What does critical thinking mean?
The first and perhaps the most important thing to note is that critical thinking is a skill and, just like any other skill, the more you practice it the better you will be at using it. As Francis Bacon observed it enables us to seek something closer to truth based upon “. . . patience to doubt, fondness to meditate, slowness to assert, readiness to consider, carefulness to dispose and set in order.”
Broadly speaking critical thinking is the process of decision making based upon the accurate, objective analysis of available evidence. It can be used to inform our thinking and lead to better decision making.
Robert H. Ennis, Author of The Cornell Critical Thinking Tests described it as follows.
“Critical thinking is reasonable, reflective thinking that is focused on deciding what to believe and do.”
What is critical thinking ?
In order to think critically we need to adhere to some general principles:
- Remain open minded and be aware of possible alternatives.
- Learn as much as we can about the subject before making a decision.
- Consider how reliable our sources of information are.
- Thinks about our conclusion, our reasons for it and the assumptions we’ve made.
- Consider bias. Both our own and those within he evidence we’re using.
Examples of critical thinking.
So what good examples are there of critical thinking? Critical thinking underpins science, technological development, medicine, philosophy and so much more. For example:
Science – uses knowledge and observation to develop new ideas (hypothesis) that are then tested by experimentation.
Engineering – applies known structural concepts to resolve physical problems based upon accurate assessment and survey.
Mathematics – applies proven truths to new problems in order to describe and hopefully resolve them effectively.
Historical Study – is the investigation of primary, secondary and tertiary evidence relating to historical events that can enable us to learn from the past.
What does critical thinking mean in science?
Science has developed critical thinking into a clearly defined process called the scientific method. This is noteworthy because it gives an extremely precise process for critical thinking. Whilst this will slightly differ for other disciplines, the scientific method is a clear example of how critical thinking can be applied. It can be said to be:
1. Record your observations of the world around you
2. Clearly define a problem.
3. Construct a hypothesis that addresses the identified problem.
4. Formulate and execute experiments to test the validity of your hypothesis.
5. Analyze and evaluate the results of your experimentation.
6. From the data gathered, derive a conclusion.
7. Publish your conclusion.
What does critical thinking mean to me?
When I was a child my father taught me to be critical of everything. He didn’t mean criticize people but rather think for myself about ideas that others want me to believe. One of his favourite sayings was “believe half of what you see and nothing of what you hear.”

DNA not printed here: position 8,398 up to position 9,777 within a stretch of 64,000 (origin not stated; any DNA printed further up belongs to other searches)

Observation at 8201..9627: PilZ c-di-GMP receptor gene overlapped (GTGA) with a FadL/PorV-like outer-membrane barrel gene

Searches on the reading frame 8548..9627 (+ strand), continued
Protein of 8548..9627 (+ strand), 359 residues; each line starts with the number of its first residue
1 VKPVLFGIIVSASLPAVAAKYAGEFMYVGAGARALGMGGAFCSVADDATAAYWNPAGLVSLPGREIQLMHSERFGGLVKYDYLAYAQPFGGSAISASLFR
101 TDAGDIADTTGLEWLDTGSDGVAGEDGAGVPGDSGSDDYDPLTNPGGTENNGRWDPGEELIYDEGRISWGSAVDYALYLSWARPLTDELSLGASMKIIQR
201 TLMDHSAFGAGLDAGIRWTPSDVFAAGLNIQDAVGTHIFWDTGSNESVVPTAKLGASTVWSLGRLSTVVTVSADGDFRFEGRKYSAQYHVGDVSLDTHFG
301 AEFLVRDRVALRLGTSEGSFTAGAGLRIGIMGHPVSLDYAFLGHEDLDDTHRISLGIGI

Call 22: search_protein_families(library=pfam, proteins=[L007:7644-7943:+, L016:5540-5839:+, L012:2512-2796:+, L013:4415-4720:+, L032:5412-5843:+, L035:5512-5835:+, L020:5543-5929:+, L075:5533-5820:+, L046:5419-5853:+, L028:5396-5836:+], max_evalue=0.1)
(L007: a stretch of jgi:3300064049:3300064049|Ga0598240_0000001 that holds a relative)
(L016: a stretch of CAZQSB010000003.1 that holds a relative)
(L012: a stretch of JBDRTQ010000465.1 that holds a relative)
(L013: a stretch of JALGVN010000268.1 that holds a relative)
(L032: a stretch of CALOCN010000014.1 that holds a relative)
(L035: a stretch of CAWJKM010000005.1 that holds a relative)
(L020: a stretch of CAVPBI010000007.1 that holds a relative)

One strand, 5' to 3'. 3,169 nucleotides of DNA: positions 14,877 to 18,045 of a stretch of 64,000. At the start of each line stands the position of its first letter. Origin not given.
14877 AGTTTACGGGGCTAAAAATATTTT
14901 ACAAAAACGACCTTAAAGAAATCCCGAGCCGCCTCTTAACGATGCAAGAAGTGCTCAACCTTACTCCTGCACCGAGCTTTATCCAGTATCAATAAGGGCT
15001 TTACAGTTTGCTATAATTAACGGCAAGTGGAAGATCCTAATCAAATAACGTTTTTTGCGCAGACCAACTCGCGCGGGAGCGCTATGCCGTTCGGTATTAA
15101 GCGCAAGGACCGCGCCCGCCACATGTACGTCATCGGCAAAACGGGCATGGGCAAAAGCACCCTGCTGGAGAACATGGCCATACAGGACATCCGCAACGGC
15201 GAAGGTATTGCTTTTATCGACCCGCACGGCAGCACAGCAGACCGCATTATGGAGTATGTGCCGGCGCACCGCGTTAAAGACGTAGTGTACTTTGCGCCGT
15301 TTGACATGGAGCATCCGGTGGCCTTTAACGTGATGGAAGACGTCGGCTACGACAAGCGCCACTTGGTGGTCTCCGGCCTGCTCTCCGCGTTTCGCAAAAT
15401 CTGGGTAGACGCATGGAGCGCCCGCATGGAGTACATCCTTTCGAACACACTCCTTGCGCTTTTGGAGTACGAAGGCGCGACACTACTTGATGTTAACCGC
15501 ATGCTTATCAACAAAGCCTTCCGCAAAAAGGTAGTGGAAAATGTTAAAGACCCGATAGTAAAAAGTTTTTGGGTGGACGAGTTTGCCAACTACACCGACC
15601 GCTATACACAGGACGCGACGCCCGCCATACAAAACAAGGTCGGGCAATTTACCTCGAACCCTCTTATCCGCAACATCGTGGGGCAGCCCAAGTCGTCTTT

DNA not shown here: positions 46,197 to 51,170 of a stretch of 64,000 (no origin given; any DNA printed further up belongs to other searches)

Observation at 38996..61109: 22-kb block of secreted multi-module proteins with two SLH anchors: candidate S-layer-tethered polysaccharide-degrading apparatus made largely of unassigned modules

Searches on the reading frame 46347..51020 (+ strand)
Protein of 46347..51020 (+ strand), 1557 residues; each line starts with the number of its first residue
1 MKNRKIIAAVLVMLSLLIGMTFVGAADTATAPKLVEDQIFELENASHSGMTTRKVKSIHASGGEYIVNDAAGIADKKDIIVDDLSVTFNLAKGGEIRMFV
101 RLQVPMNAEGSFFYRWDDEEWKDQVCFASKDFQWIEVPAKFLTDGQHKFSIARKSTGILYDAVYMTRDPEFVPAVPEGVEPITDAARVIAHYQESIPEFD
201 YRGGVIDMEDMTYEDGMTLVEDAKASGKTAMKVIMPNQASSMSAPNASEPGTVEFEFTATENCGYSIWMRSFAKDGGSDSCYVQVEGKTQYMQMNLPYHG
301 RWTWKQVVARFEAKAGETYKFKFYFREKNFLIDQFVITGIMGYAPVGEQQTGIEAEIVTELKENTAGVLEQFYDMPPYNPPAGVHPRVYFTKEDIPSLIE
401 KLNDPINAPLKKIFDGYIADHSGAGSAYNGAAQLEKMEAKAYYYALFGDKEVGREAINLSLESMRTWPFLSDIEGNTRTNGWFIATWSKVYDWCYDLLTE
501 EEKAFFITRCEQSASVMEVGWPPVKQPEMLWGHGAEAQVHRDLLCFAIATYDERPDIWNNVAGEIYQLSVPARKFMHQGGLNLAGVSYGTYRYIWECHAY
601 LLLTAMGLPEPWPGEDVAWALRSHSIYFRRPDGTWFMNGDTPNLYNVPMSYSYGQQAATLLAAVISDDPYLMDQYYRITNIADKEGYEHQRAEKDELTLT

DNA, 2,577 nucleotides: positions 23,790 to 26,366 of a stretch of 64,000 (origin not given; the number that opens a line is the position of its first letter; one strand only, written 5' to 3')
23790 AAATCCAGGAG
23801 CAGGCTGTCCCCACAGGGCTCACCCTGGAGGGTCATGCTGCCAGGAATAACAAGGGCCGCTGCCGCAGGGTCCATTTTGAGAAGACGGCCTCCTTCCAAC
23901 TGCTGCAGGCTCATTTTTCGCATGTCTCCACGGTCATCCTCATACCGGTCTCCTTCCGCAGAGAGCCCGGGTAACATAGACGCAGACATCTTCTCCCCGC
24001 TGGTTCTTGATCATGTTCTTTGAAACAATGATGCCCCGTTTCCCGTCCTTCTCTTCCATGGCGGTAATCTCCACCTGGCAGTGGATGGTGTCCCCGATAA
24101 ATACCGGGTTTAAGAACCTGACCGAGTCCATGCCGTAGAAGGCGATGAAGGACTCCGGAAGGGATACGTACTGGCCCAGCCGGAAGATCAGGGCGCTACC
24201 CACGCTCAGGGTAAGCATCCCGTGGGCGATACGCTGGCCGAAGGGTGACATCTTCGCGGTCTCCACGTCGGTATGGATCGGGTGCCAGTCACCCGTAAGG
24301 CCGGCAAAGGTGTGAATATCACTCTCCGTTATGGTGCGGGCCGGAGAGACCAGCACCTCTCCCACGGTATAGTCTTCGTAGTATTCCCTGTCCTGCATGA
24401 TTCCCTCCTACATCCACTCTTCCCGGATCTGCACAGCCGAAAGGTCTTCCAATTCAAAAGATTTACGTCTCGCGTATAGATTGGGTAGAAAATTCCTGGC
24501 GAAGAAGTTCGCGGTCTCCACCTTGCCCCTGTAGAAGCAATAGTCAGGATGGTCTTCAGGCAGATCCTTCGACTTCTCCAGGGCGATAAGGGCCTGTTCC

Whenever I think about a problem, listen to a conversation, consider a news story, read an article or watch a documentary I always ask myself the following questions:
Who is saying something and why. What’s their angle?
What evidence is there to support what they are saying? When I consider evidence I need to also consider the quality of the evidence. Is it independently verifiable? For example there is evidence that people have been abducted by aliens. But that evidence comes from their own statements attesting to their experience of alien abduction. How reliable is this? What other independent evidence is there to corroborate their stories?
What bias do they have? For example people tend to believe things more easily if it support what they already think (it’s called confirmation bias.) A Christian may be more willing to accept a religious sermon than an atheist for example. Both are biased. The Christian probably accepts the sermon too easily and the atheist rejects it too easily.
What’s my bias? I can’t be completely objective. Just like everybody else I am a product of my upbringing and environment. Therefore I must try to consider my own bias as part of the critical thinking process.
What does critical thinking mean for you?
This is the most important thing to consider. Do you want to think critically or do you simply want to believe everything that other people tell you? Remember critical thinking is a skill that you can learn, practice and become adept at.
Critical thinking can lead us to question things that we’ve previously always believed to be true. This can be a scary thing to do. It can go so far as to undermine our own concept of who we are and what we stand for or against.
But you need to ask yourself a very simple question. Do I want to live in ignorance or do I want to discover the truth?
If it’s ignorance you choose that is your right but you are missing out on something wonderful. However, if you want to inform yourself, if you want to understand more about the universe you live in then critical thinking can take you there.